Dynamic Multipoint VPN (CCIE Notes)

Disclaimer: These are my rough cut notes for CCIE Security studies! Not a detailed explanation of DMVPN.

Three components that make up DMVPN:

1. Mulitpoint GRE (mGRE)

  • Tunnel interface having multiple tunnel destinations unlike a point-to-point GRE tunnel that has a single tunnel destination.

2. Next-Hop Resolution Protocol (NHRP)

  • Each router in an NHRP topology acts as either a NHC or a NHS.
  • mGRE uses NHRP for mapping logical/tunnel IP address to physical/real IP addresses.
  • NHC registers its physical-to-tunnel mapped IP address to the NHS and the NHS acts as a database agent which stores all registered mappings and replying to NHC queries.
  • If a NHS does not have a requested entry in its database, it can forward packet to another NHS to see if it has the requested association.

3. Cisco Express Forwarding (CEF)

  • Cisco Express Forwarding (CEF) is a packet-switching technique which provides the ability to switch packets through a device in a very quick efficient way while also keeping the load on the router’s processor low.
  • CEF is made up of two different main components: the Forwarding Information Base (FIB) and the CEF Adjacency Table.

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TCP Intercept for DoS Attack Prevention (CCIE Notes)

TCP Intercept

  • It protects a TCP server from TCP SYN-flooding attacks (DoS) attacks.
  • It intercepts and validates TCP connection requests.
  • Establishes connection with the client on behalf of the destination server, and if successful, establishes a connection with the server on behalf of the client and knits the two half connections transparently.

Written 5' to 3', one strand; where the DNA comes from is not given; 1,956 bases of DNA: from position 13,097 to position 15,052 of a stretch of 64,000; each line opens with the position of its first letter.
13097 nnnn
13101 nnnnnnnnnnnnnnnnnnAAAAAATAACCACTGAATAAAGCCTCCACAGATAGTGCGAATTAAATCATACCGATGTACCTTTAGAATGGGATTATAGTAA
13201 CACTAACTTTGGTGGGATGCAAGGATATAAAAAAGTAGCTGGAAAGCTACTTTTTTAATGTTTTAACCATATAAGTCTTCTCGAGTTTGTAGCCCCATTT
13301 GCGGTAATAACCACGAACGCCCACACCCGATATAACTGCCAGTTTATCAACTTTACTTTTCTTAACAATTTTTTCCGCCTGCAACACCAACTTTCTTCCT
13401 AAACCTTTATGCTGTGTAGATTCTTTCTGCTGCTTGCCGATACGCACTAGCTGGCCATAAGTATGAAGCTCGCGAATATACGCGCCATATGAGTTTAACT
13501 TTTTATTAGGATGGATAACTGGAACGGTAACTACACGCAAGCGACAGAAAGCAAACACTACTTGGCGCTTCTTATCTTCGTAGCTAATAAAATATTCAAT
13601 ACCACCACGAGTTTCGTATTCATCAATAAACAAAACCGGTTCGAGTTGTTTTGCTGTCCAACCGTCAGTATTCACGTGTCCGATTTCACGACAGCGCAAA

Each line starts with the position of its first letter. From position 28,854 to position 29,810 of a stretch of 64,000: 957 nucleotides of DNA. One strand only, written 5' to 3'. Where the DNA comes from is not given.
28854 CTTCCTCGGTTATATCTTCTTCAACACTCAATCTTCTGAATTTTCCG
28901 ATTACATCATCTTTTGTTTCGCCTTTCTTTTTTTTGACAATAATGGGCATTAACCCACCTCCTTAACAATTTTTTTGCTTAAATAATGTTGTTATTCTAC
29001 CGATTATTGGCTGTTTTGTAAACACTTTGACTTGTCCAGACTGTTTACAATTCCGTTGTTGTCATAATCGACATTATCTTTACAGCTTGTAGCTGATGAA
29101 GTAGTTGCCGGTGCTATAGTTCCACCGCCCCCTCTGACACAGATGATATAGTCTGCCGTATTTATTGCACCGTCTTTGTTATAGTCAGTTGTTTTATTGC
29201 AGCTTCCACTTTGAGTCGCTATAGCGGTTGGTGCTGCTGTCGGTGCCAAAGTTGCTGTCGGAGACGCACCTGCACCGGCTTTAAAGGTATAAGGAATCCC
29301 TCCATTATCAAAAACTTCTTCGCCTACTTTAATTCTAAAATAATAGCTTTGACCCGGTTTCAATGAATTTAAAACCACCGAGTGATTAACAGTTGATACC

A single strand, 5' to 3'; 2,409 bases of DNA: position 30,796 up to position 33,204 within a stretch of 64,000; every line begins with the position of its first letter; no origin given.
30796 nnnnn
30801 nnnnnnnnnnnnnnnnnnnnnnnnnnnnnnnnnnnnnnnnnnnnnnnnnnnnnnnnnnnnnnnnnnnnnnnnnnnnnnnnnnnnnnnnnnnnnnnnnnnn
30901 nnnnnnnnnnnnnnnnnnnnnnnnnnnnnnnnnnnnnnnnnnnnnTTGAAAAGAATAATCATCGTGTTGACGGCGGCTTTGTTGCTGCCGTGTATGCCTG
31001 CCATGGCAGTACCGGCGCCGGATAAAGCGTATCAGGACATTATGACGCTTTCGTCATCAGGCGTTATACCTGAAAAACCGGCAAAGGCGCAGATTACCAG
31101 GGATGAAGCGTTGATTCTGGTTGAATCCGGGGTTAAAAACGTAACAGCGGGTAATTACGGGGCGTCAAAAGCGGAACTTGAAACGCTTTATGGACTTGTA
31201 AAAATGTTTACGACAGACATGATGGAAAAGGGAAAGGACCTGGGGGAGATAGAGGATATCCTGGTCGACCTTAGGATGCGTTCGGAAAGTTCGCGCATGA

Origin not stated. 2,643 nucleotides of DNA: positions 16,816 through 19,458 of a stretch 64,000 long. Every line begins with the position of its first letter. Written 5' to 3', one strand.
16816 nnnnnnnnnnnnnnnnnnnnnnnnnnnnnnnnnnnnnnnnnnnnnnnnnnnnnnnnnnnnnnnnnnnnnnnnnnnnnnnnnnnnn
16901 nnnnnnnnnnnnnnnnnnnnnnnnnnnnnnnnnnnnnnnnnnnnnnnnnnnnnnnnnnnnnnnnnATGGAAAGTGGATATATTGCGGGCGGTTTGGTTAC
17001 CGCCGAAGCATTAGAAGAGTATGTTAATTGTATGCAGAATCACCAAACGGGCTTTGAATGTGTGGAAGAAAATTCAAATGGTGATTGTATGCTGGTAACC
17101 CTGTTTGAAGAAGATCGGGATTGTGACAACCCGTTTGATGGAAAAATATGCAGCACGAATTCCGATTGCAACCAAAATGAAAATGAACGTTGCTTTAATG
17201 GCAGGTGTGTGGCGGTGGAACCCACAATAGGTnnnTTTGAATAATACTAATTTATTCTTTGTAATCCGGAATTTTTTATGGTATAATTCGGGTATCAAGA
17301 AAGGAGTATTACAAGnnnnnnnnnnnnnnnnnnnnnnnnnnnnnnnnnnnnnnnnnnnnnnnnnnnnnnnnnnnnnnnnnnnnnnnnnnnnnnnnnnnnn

• Either all requests can be intercepted or those coming from specific networks or destined for specific servers.

Modes of Operation:

Intercept Mode

  • This is the default mode.
  • Performs a three-way handshake with the client, if successful, sends the original SYN packet to the destination server and performs a three-way handshake with the server.
  •  When this is completed, the two half connections are joined.

Watch mode

  • Connection requests are allowed to pass through the router to the server but are watched until they become established.
  • If requests fail to establish within 30 seconds (default), the software sends a reset request to the server to clear up its state.

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Monitoring Site-to-Site VPNs in ASA/PIX (Syslog)

Recently I’ve got a task of monitoring our site-to-site VPNs on some PIX firewalls (yeah, I know, we still use it in some locations). After a lot of researching I’ve found a working and quite decent solution for now. Monitoring specific syslog IDs for VPN disconnections looks like the way to go.

I’m going to start off with PIX and will add the ASA config when I lab it up.

Note: You need not setup logging lists if you are already monitoring error level logs and above because the log message ID that we explicitly want to log for our VPN monitoring is a warning level log. Hence my logging list has a separate critical (level 2) logging as the VPN monitoring isn’t covered under that level.

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Configure IOS router to initiate a VPN in Aggressive Mode

Enabling Aggressive Mode globally on an IOS router is pretty straight forward and is the default any way;

no crypto isakmp aggressive-mode disable

But the problem with this is that the router will only act as a responder to VPN requests that come in. It cannot initiate a VPN in Aggressive Mode.

Adding the Aggressive Mode option in an ISAKMP profile and attaching that profile to the crypto map of that peer will allow the IOS router to also initiate a VPN in Aggressive Mode with the peer;

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Zone-Based Firewall – Configuration (CCIE Notes)

Let’s have a look at a very basic configuration first;

1. Zone Security

zone security OUTSIDE
zone security INSIDE

2. Zone Member

interface fa0/0 zone-member security OUTSIDE
interface fa0/1 zone-member security INSIDE

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